The Tahitian Pearls

One thing to know about Tahitian Black Pearls is that they are NOT Tahitian, and they are NOT exclusively Black. Indeed, the pearl adventure in Polynesia began back in the late 60’s with knowledge from Japanese experts, namely Mikimoto, the father of All Cultured Pearls. At the time I guess they wanted to distinguish this new product from the White Akoya Pearls in Japan and called them Black Pearls. Also, the first Island to produce “Tahitians” was Manihi, which is in the Tuamotu Archipelago, far far away from Tahiti, the capital Island of Polynesia.
Tahitian Pearls on the sand
Of note, Polynesia consist of 122 Islands spread over an area larger than all of Europe. Each region of Islands, there are five, have their own language, culture and beliefs albeit still related to each other. “Tahitian” Pearls are mainly produced in the Tuamotu Archipelago, some in the leeward islands like Tahaa and Raiatea, and the Gambiers, the southern tip of Polynesia. In such an expanse of blue, each Atoll, or Island has its own particularity.
©TAHITI TOURISME / Pile Poil Design

It is easy to regroup all pearls under the banner of “Tahitians”, but really each place has its own endemic variant of the Pinctada Margaritifera.

Also, the topography, geographic location or lagoon depth of the place greatly influences the growth patterns and quality of the oyster. As a result, the pearls from one place to the next can vary enormously. Some places can have super-huge pearls, others tiny, some have blues, ochre, and gold, whereas others have greens or peacocks and even whites.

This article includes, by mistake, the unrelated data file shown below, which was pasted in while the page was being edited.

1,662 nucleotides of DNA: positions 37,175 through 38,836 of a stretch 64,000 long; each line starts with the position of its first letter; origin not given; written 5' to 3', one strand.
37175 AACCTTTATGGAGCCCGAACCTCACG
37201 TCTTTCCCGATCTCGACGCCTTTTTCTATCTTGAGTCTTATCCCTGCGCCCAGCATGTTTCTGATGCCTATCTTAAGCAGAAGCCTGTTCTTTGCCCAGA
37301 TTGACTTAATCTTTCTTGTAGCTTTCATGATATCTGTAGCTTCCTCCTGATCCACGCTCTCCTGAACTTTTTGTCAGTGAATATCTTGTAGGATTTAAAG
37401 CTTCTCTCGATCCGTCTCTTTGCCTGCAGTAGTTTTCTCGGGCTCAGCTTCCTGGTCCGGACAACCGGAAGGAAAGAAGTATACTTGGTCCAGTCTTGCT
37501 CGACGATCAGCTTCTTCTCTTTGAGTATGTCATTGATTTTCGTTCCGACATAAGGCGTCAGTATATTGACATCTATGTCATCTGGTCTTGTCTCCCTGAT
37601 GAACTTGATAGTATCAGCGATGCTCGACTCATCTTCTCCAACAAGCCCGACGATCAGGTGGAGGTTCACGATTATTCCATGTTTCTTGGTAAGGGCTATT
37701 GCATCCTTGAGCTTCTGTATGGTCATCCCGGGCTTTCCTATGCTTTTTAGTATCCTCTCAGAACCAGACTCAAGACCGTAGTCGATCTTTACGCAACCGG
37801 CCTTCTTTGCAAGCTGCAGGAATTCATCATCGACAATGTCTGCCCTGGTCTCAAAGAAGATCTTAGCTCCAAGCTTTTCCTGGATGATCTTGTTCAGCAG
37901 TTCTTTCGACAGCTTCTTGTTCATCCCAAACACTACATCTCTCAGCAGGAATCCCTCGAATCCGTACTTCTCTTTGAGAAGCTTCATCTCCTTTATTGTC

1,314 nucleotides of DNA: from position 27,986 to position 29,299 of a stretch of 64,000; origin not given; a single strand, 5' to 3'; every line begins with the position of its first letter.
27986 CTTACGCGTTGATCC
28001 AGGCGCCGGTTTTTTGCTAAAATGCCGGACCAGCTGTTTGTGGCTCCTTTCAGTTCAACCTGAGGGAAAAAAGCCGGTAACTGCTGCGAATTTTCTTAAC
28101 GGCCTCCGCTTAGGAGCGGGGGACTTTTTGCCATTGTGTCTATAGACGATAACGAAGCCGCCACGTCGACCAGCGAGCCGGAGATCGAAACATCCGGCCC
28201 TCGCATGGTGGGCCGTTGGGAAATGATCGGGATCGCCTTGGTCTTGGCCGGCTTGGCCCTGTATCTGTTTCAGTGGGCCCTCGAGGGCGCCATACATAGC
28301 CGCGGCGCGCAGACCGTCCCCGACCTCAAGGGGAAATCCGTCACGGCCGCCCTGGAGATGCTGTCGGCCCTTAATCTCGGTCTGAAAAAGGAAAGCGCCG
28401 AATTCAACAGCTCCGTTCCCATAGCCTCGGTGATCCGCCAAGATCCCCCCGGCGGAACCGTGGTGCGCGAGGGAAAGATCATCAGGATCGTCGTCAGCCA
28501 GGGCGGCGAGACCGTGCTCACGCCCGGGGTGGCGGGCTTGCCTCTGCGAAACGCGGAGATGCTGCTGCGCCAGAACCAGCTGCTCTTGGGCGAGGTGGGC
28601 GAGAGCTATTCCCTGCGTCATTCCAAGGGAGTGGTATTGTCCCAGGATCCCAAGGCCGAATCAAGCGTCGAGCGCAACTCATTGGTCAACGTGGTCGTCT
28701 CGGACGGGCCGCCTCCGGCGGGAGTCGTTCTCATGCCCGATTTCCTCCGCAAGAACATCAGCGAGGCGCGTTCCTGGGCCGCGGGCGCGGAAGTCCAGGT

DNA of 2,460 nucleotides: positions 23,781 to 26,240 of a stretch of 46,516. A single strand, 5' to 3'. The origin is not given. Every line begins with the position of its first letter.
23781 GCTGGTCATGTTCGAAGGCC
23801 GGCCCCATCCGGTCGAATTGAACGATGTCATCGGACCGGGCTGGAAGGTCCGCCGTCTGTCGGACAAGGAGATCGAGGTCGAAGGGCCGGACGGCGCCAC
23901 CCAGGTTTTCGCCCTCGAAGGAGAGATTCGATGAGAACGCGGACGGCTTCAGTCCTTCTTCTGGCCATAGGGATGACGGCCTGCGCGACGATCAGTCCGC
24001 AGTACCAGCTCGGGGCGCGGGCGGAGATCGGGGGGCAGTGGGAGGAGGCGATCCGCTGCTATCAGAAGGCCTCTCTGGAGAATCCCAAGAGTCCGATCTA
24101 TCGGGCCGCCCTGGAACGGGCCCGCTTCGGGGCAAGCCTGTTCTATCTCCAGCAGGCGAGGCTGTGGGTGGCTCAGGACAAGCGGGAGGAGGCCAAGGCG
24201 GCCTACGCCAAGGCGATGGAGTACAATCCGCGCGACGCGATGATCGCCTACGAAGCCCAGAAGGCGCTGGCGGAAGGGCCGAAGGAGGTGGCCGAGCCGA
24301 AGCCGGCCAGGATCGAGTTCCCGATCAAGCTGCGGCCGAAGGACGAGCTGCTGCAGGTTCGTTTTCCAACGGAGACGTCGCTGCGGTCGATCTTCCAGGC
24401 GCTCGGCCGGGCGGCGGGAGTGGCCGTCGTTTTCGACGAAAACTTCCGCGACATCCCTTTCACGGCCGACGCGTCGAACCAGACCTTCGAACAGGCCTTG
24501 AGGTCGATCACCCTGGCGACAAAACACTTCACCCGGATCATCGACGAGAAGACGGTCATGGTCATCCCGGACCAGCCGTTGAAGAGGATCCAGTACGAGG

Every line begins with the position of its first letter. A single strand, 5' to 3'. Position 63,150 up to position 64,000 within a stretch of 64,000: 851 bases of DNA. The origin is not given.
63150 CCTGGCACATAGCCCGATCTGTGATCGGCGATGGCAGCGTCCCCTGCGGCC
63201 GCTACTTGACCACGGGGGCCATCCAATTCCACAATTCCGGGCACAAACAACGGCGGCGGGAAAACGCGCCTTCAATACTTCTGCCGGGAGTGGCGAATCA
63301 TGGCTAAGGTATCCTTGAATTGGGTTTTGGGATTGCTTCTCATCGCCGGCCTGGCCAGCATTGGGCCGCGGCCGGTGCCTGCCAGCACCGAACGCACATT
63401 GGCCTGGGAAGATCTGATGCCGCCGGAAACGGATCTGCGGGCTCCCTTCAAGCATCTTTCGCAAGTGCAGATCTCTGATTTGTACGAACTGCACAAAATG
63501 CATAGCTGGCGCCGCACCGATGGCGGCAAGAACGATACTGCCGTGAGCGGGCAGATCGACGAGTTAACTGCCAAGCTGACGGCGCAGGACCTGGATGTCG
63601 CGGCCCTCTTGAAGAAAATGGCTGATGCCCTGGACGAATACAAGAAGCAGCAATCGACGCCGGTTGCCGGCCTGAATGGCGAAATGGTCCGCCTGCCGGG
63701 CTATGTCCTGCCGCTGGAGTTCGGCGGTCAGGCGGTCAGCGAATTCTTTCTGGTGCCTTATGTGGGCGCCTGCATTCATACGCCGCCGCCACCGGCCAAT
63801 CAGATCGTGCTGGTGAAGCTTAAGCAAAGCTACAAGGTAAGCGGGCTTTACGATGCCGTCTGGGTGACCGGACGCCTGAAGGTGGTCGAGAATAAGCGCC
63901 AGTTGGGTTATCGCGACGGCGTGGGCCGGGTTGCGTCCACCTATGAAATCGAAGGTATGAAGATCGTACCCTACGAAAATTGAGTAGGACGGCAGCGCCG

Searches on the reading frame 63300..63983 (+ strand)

That being said, we will retain the nomenclature and stick with “Tahitian Black Pearls” or “Tahitian Pearls”.

There is a unique pearl for every unique character out there. Indeed, Tahitian pearls come in all sizes, generally between 5mm to 22mm, all shapes, colors and flavors. It is good to distinguish though nucleated pearls from Keishi. Keishi is kind of a by-product of the culturing process. They emerge when the host oyster rejects the nuclei and forms a “pearl” nonetheless, with pure mother-of-pearl and usually in odd baroque shapes. You can have tiny tiny Keishi and huge Keishi. The larger ones can take up to 5-6 years to produce, with 12-14 year old oysters. That’s old in oyster-years!